For my own part, much of what subsequently followed in research was made possible by the same simple model. By the early 1980s we had defined the spinal effects of enkephalins/endorphins and proposed pharmacology consistent with spinal μ and δ opiate receptors. 5,6 Work included attention to a number of systems, including those for γ-aminobutyric acid 7 and α2-adrenergic 8 agonists, cannabinoids, 9 N-methyl-D-aspartate antagonists, 10 calcium channel blockers, 11 cyclooxygenase inhibitors, 12 and delta-opioid agonists. 13 These preclinical studies and others like them served two purposes. First, they provided insights into the pharmacology of spinal systems that processed nociceptive information and the relevance of these systems to behaviorally defined pain states (as opposed to reflex or single unit activity in an anesthetized animal). This work, emphasizing spinal mechanisms in pain processing, converged with the increasing focus by physiologists on the spinal connectivity associated with the encoding of nociceptive information. Second, the rat intrathecal model proved to be a robust tool in characterizing the effects of spinal drugs and initially serving to define the safety profile of these drugs, 14 even to the point of demonstrating that spinal opiates would not impede delivery in rats and rabbits. 15 These early studies focusing on the pharmacology of spinal pain processing led more or less directly to the clinical implementation of not only other opiates (meperidine, methadone, β-endorphin, fentanyl, alfentanil and sufentanil) but also to a variety of pharmaceutically novel agents, including clonidine, neostigmine, adenosine agonists, N-type calcium channel blockers and N-methyl-D-aspartate receptor antagonists. 16 A simple model indeed!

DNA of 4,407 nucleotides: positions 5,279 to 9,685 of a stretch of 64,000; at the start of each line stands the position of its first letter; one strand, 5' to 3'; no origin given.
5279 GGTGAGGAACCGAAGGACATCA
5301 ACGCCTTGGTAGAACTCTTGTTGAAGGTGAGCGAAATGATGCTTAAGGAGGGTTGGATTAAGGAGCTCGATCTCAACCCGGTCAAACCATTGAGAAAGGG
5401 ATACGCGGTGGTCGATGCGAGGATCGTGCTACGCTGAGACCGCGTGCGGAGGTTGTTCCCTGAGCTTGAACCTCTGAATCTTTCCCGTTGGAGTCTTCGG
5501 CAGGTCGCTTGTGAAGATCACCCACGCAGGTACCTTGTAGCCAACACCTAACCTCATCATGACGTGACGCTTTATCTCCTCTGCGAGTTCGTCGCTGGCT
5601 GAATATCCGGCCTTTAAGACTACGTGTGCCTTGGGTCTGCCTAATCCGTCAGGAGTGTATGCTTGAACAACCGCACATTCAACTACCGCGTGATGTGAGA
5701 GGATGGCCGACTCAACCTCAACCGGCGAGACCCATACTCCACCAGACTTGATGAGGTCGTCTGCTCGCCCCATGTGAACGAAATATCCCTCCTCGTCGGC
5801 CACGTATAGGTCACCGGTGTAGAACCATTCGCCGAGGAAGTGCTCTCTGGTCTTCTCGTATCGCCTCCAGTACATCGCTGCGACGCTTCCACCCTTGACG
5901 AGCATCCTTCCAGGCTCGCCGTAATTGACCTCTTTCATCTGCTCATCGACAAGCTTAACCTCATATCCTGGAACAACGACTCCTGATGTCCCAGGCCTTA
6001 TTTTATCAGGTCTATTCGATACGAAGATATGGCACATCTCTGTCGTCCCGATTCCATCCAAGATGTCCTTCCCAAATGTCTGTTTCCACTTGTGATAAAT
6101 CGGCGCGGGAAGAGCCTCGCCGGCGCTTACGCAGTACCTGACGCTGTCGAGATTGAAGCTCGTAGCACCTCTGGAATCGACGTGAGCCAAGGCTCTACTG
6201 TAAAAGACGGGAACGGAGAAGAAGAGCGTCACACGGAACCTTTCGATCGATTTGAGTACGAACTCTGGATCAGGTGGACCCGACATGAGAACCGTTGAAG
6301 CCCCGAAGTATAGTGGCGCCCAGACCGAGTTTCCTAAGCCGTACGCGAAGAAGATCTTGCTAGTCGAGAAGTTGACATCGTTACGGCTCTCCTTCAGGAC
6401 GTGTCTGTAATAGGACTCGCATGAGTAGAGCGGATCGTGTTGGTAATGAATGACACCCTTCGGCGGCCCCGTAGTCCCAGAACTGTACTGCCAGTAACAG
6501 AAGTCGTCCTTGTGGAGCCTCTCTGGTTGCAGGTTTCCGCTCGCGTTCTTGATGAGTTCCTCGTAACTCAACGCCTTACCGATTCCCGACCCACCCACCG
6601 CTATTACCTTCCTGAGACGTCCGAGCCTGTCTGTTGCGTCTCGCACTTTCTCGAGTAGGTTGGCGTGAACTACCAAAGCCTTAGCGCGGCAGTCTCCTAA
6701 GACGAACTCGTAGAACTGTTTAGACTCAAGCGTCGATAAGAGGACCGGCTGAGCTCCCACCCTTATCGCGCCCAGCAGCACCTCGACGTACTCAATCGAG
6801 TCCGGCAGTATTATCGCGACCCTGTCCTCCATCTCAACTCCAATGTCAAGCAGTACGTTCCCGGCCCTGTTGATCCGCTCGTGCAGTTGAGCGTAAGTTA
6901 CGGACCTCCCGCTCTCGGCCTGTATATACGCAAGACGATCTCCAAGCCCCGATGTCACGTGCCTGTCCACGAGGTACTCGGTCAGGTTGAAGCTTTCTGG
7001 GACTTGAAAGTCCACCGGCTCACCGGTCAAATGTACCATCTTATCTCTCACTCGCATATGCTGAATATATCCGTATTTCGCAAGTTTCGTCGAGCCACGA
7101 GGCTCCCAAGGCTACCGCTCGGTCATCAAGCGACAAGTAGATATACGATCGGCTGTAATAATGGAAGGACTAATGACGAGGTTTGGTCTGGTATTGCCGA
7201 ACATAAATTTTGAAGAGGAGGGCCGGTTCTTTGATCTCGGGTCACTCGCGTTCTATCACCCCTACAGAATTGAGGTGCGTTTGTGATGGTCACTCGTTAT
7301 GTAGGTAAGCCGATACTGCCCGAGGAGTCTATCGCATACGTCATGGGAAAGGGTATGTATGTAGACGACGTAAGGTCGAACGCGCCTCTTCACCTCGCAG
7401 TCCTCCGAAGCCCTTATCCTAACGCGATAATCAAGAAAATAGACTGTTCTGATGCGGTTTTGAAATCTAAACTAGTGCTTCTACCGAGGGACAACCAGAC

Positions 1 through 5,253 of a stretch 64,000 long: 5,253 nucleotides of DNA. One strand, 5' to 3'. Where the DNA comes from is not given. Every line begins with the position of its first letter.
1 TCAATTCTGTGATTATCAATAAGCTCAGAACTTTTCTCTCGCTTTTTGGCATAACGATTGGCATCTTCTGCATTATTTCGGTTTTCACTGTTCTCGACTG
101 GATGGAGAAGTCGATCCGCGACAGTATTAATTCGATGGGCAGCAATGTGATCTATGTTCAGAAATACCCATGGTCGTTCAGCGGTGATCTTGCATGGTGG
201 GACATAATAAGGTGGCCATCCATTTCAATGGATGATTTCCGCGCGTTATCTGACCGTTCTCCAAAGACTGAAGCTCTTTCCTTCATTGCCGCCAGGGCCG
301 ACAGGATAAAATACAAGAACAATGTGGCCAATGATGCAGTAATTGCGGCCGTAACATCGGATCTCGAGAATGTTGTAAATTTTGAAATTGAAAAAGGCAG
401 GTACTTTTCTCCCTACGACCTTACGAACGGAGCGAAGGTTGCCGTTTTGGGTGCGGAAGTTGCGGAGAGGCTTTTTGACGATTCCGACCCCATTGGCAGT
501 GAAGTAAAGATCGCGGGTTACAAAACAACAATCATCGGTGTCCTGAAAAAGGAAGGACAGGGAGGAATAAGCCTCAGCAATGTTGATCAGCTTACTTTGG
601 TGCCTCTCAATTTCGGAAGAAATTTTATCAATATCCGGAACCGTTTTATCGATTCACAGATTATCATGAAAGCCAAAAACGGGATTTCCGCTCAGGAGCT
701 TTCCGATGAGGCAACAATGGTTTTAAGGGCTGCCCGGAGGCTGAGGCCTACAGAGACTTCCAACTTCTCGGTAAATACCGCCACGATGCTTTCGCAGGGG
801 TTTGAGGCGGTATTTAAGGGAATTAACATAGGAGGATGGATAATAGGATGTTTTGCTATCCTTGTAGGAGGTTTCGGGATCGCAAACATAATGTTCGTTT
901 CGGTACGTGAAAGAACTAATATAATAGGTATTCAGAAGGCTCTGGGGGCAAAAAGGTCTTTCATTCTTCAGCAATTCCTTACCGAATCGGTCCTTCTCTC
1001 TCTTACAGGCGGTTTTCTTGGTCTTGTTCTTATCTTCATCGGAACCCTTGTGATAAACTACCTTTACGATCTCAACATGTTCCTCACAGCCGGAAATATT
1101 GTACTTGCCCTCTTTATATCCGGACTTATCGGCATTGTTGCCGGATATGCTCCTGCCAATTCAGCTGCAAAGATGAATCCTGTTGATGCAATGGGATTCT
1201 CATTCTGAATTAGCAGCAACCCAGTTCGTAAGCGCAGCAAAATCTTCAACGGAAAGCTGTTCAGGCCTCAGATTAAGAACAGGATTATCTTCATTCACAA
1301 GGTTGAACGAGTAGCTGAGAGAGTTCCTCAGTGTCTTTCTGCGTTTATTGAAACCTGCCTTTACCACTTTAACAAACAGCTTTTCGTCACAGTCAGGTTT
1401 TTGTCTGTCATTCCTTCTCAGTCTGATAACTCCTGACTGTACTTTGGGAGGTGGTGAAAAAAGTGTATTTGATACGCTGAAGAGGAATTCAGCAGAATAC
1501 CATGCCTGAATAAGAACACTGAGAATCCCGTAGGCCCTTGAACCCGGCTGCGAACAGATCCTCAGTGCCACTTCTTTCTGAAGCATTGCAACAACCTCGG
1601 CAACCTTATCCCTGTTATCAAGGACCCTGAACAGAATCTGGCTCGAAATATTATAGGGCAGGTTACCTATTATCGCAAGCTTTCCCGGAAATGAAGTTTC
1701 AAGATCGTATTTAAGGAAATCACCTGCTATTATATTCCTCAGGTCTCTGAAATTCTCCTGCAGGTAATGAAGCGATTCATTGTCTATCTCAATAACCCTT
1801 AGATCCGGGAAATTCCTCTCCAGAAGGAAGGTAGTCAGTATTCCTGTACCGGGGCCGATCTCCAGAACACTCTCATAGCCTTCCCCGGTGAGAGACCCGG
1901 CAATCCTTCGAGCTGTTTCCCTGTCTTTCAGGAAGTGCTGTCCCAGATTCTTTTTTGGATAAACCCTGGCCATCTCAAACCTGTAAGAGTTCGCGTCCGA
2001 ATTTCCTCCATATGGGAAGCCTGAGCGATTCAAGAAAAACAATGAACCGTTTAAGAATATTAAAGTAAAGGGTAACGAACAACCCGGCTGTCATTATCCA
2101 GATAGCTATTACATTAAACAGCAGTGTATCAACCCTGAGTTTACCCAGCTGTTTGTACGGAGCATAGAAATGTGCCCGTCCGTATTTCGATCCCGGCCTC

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References

1. Yaksh TL, Rudy TA: Analgesia mediated by a direct spinal action of narcotics. Science 1976; 192: 1357–8

2. Yaksh TL, Rudy TA: Chronic catheterization of the spinal sub-arachnoid space. Physiol Behav 1976; 17: 1031–6